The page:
The school should be ashamed for allowing him to win. The boy hates Brady, so can his scientific findings be reliable when he has so much bias? And the fact he was allowed to win when he has hatred is just inappropriate.

Think about this: If we are encouraging kids to be biased in their research – which clearly is the case here – what does that tell us about the results of the research? It will likely be twisted to suit the “hater’s” agenda.

Finally, the comment about giving “some of your money; you don’t deserve it”: So, what makes the kid thinks he deserves that money? Just because he used his bias to cook up a biased research project? Or, just because he hates Tom Brady? Where is the logic in that?

The bottom line is this is a good example of poor parenting and a bad job by the school.

Welcome to the society and world we live in.

Things we saw in October…

The NFL is a week-to-week thing… every week has a new narrative. Remember how after the first two weeks of the 2018 season, when Pittsburgh began 0-1-1? Many of those analysts were predicting gloom and doom for the Steelers. Well, going into their huge AFC North matchup today in Baltimore, the Steelers are sitting atop the division at 4-2-1, just ahead of Cincinnati (5-3).

The Browns, who at 2-5-1 are at the bottom of the division, are who we thought they were…

Speaking of slow starts, wow – the Lakers’ Magic Johnson makes George Steinbrenner look like a saint… With the Lakers beginning slowly at 2-5, Johnson has apparently lost patience with coach Luke Walton. I mean, c’mon, the Lakers aren’t expected to be legitimate contenders and it’s early in the season….  Yes, I saw Magic play during his NBA career, but as an executive or fan, he’s not that great. He was the one cheering for Mike D’Antoni to be fired from the Lakers years earlier, wasn’t he? That’s exactly my point. Magic was a great player, but as an observer/fan/executive, he strikes me as a guy who just isn’t patient.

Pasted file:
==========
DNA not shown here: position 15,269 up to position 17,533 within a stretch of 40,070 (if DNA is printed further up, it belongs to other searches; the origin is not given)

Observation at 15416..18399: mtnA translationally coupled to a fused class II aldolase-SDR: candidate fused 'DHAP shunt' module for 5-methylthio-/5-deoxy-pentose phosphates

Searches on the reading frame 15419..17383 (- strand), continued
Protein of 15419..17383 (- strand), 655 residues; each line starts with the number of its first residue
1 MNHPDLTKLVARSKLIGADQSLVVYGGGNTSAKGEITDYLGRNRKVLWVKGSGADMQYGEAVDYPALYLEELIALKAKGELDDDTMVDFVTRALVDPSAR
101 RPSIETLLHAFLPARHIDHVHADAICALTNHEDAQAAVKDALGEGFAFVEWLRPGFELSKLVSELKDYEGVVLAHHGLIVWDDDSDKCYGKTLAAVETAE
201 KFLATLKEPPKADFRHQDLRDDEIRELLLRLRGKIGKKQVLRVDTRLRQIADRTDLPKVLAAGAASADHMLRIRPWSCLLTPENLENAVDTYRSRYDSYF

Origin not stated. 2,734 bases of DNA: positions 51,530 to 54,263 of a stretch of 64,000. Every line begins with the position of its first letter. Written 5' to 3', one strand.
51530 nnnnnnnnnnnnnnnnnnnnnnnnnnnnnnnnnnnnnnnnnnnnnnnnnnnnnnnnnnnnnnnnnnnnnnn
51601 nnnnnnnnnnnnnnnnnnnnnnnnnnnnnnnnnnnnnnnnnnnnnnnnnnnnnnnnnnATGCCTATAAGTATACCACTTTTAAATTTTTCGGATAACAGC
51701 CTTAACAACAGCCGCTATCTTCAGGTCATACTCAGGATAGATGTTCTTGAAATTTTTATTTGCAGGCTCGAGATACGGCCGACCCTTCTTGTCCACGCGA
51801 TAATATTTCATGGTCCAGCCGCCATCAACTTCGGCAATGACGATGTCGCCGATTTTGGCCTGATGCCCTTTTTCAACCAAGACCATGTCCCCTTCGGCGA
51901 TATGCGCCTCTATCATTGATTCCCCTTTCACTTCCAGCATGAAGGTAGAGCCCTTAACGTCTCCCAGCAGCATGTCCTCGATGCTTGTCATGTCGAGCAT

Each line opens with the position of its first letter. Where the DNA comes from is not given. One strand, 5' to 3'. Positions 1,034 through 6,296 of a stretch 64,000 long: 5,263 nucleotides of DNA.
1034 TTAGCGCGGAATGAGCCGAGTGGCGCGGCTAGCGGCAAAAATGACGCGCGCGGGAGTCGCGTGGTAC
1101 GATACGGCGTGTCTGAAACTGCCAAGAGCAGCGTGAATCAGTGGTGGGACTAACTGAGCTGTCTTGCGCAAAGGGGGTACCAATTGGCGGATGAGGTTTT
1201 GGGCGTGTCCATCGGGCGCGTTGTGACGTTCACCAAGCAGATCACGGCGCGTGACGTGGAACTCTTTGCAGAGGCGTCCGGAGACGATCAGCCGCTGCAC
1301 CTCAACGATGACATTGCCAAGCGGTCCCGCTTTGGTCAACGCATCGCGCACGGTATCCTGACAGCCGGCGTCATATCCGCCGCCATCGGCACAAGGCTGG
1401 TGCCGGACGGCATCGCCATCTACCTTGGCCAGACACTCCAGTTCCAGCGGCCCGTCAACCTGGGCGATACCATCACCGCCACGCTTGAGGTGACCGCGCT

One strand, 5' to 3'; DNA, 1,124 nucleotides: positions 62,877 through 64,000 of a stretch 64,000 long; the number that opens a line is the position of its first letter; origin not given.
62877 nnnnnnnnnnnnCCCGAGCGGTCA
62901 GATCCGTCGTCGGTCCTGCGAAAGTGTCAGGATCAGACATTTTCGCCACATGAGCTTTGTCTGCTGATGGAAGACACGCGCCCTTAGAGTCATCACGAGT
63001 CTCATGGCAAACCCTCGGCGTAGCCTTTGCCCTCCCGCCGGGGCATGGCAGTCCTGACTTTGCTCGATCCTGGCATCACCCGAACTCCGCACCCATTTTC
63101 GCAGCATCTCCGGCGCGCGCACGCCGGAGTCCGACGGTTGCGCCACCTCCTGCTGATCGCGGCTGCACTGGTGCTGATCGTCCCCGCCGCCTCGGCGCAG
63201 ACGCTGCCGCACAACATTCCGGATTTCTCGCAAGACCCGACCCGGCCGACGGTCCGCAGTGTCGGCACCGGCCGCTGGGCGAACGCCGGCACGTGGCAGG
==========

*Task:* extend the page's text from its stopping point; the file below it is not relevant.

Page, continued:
Ahhh.. Steve Pearce. World Series MVP. I’m sure throughout the summer, the buzz in Toronto (and the rest of Canada where Blue Jays fans reside) was something like, “What can the Blue Jays get for Josh Donaldson?” and “Donaldson will make a contending team a winner,” etc.

I was on TSN1040 during the summer, suggesting that teams that win the World Series, traditionally, have had under-the-radar pickups more often than those big mid-season acquisitions. For 2018, I was looking at Tyler Clippard, John Axford, Seunghwan Oh, etc. as possible difference makers. Maybe even a guy like Curtis Granderson. Okay, I was wrong. It turned out the biggest difference maker was Steve Pearce!! He had a hot few games and wound up helping the Red Sox win the World Series.

Man, it must be painful for those Blue Jays fans… they must have been rooting for Cleveland, with Donaldson and Edwin Encarnacion being the two former Jays in the Indians lineup. Instead, it was David Price (who failed to deliver in the playoffs for Toronto) and Steve Pearce with their AL East rivals!!